A Montgomery County man was sentenced to one day in prison for selling a rare, Revolutionary-era rifle that he stole from a Pennsylvania museum decades ago.
Thomas Gavin, 78, of Pottstown, Pennsylvania, pleaded guilty in July to disposal of an object of cultural heritage stolen from a museum.
Gavin admitted to stealing the Christian Oerter Rifle from the Valley Forge State Park Museum in 1971. The rifle is a rare surviving 1775 weapon made by Christian Oerter, a master gunsmith from the Christian Springs Philadelphia-area gun-making center.
Officials say the rifle is known to be one of two such rifles to have survived with its original flint mechanism bearing the maker’s name, site and date of manufacture. It’s worth more than $175,000. The other surviving Christian Oerter rifle is in the Royal Collection at Windsor Castle in England.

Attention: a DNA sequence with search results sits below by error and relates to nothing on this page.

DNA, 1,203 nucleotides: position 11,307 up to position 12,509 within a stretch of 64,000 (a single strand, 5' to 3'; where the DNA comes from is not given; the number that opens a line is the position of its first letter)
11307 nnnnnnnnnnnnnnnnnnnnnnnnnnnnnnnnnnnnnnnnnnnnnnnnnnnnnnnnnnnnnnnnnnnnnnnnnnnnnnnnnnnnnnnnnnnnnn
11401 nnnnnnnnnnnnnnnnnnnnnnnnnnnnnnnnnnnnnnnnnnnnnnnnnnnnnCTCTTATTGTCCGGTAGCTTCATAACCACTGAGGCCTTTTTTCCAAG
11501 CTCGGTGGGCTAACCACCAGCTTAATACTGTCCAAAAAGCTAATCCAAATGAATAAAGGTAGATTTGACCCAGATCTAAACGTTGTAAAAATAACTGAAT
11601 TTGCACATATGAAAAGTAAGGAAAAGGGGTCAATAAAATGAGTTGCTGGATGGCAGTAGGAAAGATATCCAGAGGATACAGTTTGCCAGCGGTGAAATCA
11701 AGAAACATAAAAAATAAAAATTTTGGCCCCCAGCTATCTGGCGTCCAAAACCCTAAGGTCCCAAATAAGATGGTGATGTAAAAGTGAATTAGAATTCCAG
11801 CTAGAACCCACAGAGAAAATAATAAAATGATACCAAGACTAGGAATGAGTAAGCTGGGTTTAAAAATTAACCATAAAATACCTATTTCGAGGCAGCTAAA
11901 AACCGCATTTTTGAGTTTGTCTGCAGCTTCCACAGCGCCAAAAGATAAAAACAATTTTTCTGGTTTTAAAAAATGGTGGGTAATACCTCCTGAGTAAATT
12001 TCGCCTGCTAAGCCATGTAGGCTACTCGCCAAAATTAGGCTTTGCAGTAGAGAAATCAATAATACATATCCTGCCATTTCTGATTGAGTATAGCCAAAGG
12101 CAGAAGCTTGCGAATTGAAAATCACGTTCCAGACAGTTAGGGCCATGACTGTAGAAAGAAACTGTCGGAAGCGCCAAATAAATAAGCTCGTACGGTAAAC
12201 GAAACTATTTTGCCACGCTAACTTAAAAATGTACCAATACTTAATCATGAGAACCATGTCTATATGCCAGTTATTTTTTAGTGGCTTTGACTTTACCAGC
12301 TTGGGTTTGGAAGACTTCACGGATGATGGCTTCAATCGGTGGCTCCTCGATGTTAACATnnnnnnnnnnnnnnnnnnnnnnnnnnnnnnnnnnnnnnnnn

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In his guilty plea, Gavin admitted that he kept the rifle for more than 40 years and sold it in 2018, along with other items he stole from museums in the 1970s.
Gavin was sentenced to one day in prison, three years of supervised release with the first year to be served on home confinement and a $25,000 fine. He was also ordered to pay $23,385 in restitution.
“Stealing an artifact from a museum – literally a piece of American history – is a serious federal offense,” U.S. Attorney Jennifer Williams said. “After four decades, justice finally caught up with this defendant. Thanks to the work of our law enforcement partners, the Christian Oerter rifle is safely back where it can be enjoyed by all Americans.”